Strategic approaches to restoring ecosystems can triple conservation gains and halve costs
Bernardo B.N. Strassburg , Hawthorne L. Beyer , Renato Crouzeilles , Alvaro Iribarrem , Felipe Barros , Marinez Ferreira de Siqueira , Andrea Sanchez-Tapia , Andrew Balmford , Jeronimo Boelsums Barreto Sansevero , Pedro Henrique Santin Brancalion , Eben North Broadbent , Robin L. Chazdon , Ary Oliveira Filho , Toby Gardner , Ascelin Gordon , Agnieszka Ewa Latawiec , Rafael Loyola , Jean Paul Metzger , Morena Mills , Hugh P. Possingham , Ricardo Rodrigues , Carlos Alberto de Mattos Scaramuzza , Fabio Rubio Scarano , Leandro Tambosi , Maria Uriarte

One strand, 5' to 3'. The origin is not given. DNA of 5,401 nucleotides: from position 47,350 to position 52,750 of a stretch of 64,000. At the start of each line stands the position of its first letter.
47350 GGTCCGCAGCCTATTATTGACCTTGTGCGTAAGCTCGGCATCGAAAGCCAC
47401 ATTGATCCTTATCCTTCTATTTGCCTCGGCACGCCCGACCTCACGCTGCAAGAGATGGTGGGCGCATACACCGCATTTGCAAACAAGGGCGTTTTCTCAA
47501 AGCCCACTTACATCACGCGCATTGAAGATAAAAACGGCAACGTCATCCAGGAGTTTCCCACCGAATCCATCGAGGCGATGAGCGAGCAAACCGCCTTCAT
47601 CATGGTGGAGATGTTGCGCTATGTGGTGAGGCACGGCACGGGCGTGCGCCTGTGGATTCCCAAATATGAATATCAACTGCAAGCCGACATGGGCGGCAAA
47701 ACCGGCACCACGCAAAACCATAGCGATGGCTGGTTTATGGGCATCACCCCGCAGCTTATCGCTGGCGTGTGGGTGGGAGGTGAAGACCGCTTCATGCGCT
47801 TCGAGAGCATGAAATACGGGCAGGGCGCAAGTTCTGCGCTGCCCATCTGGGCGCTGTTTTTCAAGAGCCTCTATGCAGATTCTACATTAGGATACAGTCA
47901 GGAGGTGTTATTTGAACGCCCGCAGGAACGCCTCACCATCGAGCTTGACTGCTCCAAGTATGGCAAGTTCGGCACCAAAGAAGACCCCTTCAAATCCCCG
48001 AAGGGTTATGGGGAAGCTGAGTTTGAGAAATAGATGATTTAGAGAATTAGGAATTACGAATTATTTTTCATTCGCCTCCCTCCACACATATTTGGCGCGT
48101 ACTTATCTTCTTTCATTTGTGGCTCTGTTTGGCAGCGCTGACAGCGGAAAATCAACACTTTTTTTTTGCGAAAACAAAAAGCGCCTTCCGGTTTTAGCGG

AbstractInternational commitments for ecosystem restoration add up to one-quarter of the world’s arable land. Fulfilling them would ease global challenges such as climate change and biodiversity decline but could displace food production and impose financial costs on farmers. Here, we present a restoration prioritization approach capable of revealing these synergies and trade-offs, incorporating ecological and economic efficiencies of scale and modelling specific policy options. Using an actual large-scale restoration target of the Atlantic Forest hotspot, we show that our approach can deliver an eightfold increase in cost-effectiveness for biodiversity conservation compared with a baseline of non-systematic restoration. A compromise solution avoids 26% of the biome’s current extinction debt of 2,864 plant and animal species (an increase of 257% compared with the baseline). Moreover, this solution sequesters 1 billion tonnes of CO2-equivalent (a 105% increase) while reducing costs by US$28 billion (a 57% decrease). Seizing similar opportunities elsewhere would offer substantial contributions to some of the greatest challenges for humankind.
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